Localization of adenosine A2a receptor in retinal development and oxygen-induced retinopathy

Makoto Taomoto, D. Scott McLeod, Carol Merges, Gerard A. Lutty

Research output: Contribution to journalArticlepeer-review


PURPOSE. To investigate the association of adenosine A2a receptors (A2aR) with retinal vasculogenesis and angiogenesis that occurs in the canine model of Oxygen-induced retinopathy (OIR). METHODS. One-day-old dogs were exposed to 100% oxygen for 4 days and killed in oxygen (5 days old) and at 3, 10, 17, and 23 days after exposure to hyperoxia. Room air control animals were killed at 1, 5, 8, 15, 22, and 28 days of age. Immunolocalization of A2aR was performed on frozen sections, and reaction product density was quantified using microdensitometry. Cell types were identified in serial sections using antibodies against von Willebrand factor (endothelial cells) and GFAP (astrocytes), and enzyme histochemistry for menadione-dependent α- glycerophosphate dehydrogenase (M-α-GPDH) (to label angioblasts and developing blood vessels). RESULTS. A2aR immunoreactivity was associated with forming blood vessels and angioblasts in the nerve fiber layer (NFL) of peripheral retina. As development progressed, vascular labeling decreased, whereas labeling of neuronal elements increased. In OIR, A2aR immunoreactivity in the NFL was reduced after exposure to hyperoxia and significantly elevated in the inner retina throughout vascularized retina and in advance of forming vasculature in all oxygen-treated animals returned to room air. A2aR immunoreactivity was also prominent in fronds of intravitreal neovascularization. CONCLUSIONS. A2aR immunoreactivity was associated with developing retinal vessels. As development progressed, vascular-associated A2aR labeling decreased and, concomitantly, labeling of neuronal elements increased. A2aR immunoreactivity was significantly elevated at the edge of forming vasculature in all animals returned to room air after hyperoxia and in intravitreal neovascular formations. These results provide additional evidence for the importance of A2aR and its ligand adenosine in retinal vascular development and in the vasoproliferative stage of canine OIR.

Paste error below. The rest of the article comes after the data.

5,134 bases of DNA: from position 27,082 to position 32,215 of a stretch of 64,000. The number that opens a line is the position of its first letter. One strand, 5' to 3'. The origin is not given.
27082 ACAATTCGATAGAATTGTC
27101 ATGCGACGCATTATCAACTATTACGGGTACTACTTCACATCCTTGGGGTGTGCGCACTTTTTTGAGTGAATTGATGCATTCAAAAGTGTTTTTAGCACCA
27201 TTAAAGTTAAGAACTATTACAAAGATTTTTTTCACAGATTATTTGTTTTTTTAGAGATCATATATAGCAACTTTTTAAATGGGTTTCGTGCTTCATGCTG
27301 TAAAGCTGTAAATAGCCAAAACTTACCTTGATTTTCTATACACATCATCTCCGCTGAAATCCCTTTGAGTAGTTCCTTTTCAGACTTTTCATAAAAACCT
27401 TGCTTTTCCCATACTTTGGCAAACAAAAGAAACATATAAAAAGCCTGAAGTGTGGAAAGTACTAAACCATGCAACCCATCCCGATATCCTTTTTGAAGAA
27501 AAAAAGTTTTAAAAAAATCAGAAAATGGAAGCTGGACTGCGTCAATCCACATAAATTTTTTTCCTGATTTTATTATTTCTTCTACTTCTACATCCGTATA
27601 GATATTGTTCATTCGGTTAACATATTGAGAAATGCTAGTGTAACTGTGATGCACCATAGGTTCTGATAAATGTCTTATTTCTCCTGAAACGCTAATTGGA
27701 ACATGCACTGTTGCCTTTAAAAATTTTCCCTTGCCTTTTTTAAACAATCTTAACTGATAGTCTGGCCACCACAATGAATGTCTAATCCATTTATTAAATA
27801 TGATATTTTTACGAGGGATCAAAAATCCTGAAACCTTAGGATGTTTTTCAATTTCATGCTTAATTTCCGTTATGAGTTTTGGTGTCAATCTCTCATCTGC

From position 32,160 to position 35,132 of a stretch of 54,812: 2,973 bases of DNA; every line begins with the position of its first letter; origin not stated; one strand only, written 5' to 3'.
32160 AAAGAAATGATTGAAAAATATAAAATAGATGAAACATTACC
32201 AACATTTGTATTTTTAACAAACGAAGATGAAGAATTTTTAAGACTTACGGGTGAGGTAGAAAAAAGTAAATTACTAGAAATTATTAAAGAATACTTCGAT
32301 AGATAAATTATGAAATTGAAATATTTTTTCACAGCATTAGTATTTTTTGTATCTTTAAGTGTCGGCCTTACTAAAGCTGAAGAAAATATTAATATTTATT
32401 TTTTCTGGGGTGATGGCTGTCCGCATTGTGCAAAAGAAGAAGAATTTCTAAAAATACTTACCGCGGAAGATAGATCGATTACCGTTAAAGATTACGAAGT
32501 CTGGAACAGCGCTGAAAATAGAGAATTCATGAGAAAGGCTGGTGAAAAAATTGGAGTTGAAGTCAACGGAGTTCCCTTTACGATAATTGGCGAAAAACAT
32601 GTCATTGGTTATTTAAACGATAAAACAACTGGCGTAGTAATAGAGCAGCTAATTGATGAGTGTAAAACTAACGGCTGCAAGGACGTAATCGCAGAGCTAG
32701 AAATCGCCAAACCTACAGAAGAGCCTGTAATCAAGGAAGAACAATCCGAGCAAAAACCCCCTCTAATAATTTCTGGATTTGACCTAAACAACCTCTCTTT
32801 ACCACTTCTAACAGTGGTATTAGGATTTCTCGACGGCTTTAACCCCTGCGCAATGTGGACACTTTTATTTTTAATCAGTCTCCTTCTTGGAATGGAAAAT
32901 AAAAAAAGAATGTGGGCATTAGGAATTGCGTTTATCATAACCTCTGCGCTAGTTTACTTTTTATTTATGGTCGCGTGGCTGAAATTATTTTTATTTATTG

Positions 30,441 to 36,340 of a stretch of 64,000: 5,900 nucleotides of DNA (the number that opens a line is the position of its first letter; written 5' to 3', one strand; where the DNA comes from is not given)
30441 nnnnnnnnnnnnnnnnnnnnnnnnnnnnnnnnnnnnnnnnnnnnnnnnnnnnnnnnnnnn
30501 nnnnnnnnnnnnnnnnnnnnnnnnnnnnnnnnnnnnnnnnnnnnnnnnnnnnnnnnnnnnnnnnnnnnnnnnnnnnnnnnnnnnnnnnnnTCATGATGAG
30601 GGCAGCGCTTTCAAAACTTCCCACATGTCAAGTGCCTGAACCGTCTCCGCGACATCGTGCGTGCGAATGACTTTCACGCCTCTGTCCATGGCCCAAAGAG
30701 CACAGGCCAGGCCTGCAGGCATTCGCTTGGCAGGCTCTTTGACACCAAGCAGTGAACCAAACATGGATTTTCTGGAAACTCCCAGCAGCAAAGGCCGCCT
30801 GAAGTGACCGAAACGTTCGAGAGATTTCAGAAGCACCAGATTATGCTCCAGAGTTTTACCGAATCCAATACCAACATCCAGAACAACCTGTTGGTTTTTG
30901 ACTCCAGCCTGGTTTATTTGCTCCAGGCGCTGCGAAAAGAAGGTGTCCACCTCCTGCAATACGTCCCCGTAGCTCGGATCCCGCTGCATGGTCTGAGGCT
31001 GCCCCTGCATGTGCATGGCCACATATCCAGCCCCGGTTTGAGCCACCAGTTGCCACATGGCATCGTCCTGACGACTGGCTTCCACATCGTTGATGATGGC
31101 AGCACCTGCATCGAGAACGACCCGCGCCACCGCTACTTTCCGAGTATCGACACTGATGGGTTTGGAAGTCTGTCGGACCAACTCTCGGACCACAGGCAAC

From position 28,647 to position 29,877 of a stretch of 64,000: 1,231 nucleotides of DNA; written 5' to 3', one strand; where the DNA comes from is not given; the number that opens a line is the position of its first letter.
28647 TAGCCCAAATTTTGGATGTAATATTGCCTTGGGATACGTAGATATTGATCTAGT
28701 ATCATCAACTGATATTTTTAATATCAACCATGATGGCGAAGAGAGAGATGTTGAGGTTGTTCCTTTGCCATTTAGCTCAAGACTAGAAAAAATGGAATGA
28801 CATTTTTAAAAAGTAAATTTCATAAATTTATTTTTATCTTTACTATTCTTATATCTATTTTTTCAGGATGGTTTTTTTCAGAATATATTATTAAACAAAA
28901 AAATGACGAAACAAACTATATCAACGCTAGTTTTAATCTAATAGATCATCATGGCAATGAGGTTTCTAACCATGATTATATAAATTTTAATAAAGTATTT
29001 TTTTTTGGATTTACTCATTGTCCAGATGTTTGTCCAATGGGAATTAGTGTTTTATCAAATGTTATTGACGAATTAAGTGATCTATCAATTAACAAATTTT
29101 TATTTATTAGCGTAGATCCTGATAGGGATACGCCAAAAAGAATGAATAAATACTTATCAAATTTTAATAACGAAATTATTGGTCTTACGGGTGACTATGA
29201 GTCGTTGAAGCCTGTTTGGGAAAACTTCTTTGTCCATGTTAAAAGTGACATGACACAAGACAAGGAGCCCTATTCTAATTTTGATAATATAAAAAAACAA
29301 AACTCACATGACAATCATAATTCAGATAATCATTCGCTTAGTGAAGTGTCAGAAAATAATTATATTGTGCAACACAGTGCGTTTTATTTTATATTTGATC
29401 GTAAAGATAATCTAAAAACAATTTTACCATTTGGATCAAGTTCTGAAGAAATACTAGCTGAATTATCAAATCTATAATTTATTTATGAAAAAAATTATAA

Original languageEnglish (US)
Pages (from-to)230-243
Number of pages14
JournalInvestigative Ophthalmology and Visual Science
Issue number1
StatePublished - 2000

ASJC Scopus subject areas

  • Ophthalmology
  • Sensory Systems
  • Cellular and Molecular Neuroscience


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